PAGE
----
The income-tax department has sold part of Cairn Energy’s shareholding worth $ 216 million (around Rs 1,500 crore) in Vedanta Ltd (VL) to recover portion of the Rs 10,200 crore retrospective tax it had raised against the British firm.
“Cairn has now been notified by the I-T Department that it has sold part of Cairn’s shareholding in VL, realising and seizing proceeds of $216 million. Following this sale, Cairn’s retained holding in VL is now approximately three per cent. It is possible that the IITD may make further sales,” Cairn said in a statement.
According to Cairn, the I-T Department has continued to enforce its retrospective tax claim against Cairn whilst the Treaty arbitration has been ongoing. “To date the I-T Department has seized dividends due to Cairn from its shareholding in Vedanta totalling approximately $155 million and it has offset a tax rebate of $234 million due to Cairn as a result of overpayment of capital gains tax on a separate matter,” Cairn said.
It said all of these enforcement measures by the I-T Department are addressed in Cairn’s claim in the arbitration. The reparation sought by Cairn in the arbitration is the monetary value required to restore Cairn to the position it would have enjoyed in 2014 but for the Government of India’s actions in breach of the Treaty. “Accordingly, the status of Cairn’s assets seized in India does not affect the merits of Cairn’s claims, the amount of relief sought, or the enforceability of the arbitral award,” Cairn said.
After the disposal of part of this shareholding in Vedanta and seizure of proceeds by the I-T Department, Cairn will write down the carrying value of its investment in Vedanta which will result in an impairment charge at the half year equal to the value of the total shares notified as having been sold by the I-T Dept at that time, Cairn said.
“Cairn continues to have a high level of confidence in the merits of its claims in the arbitration. Cairn is seeking full restitution for losses totalling approximately $1.3 billion resulting from India’s expropriation of its investments in India in 2014, and India’s unfair and inequitable treatment of those investments, due to the imposition of retrospective tax measures,” it said.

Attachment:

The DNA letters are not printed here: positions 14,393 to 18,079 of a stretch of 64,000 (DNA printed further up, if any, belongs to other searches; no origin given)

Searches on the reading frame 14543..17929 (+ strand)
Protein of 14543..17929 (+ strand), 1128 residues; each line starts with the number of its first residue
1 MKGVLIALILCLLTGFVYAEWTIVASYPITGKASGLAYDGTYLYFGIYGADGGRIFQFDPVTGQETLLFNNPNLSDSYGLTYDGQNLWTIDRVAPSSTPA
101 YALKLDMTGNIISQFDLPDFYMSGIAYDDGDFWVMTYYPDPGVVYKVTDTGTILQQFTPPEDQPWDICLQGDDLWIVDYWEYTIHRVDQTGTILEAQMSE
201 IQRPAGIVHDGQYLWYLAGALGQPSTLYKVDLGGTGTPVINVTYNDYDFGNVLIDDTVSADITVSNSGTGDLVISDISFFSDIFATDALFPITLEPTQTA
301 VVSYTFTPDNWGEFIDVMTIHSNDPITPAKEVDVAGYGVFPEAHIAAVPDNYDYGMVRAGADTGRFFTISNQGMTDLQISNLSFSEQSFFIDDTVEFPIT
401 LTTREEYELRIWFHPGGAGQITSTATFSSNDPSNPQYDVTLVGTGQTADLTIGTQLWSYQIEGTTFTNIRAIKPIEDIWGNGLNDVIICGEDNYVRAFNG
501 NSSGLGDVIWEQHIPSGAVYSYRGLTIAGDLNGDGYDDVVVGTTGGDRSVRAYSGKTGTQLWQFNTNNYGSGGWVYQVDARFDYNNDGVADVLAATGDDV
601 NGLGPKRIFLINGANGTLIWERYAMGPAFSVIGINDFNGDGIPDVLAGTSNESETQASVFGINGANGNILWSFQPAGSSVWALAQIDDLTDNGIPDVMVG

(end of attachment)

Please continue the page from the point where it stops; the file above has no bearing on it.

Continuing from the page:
The merger of Cairn India Limited (CIL) with VL completed in April 2017. Under the terms of the merger, Cairn received ordinary shares and preference shares in Vedanta in exchange for the residual shareholding of 10 per cent in CIL. As a result, Cairn had a shareholding of 5 per cent in Vedanta plus an interest in preference shares. This investment was valued at $1.1 billion as of December 2017.
In January 2014, Cairn UK Holdings Limited, a direct subsidiary of Cairn, received notification from the I-T Department that it was restricted from selling its shareholding of approximately 10 per cent in CIL, which at that time had a market value of approximately $1 bn. “In that notification, the I-T Department claimed to have identified unassessed taxable income resulting from certain intra-group share transfers undertaken in 2006, such transactions having been undertaken in order to facilitate the IPO of CIL in 2007. The notification made reference to retrospective Indian tax legislation enacted in 2012, which the I-T was seeking to apply to the 2006 transactions,” Cairn said.
The assessment by the I-T Department of principal tax due on the 2006 transactions is Rs 10,200 crore ($1.6 billion), plus applicable interest and penalties. Interest is currently being charged on the principal at a rate of 12 per cent per annum from February 2016, although this is subject to the I-T Department’s Indian court appeal that interest should be back-dated to 2007, it said. Penalties are currently assessed as 100 per cent of the principal tax due, although this is subject to appeal by CUHL that penalties should not be charged given the retrospective nature of the tax levied.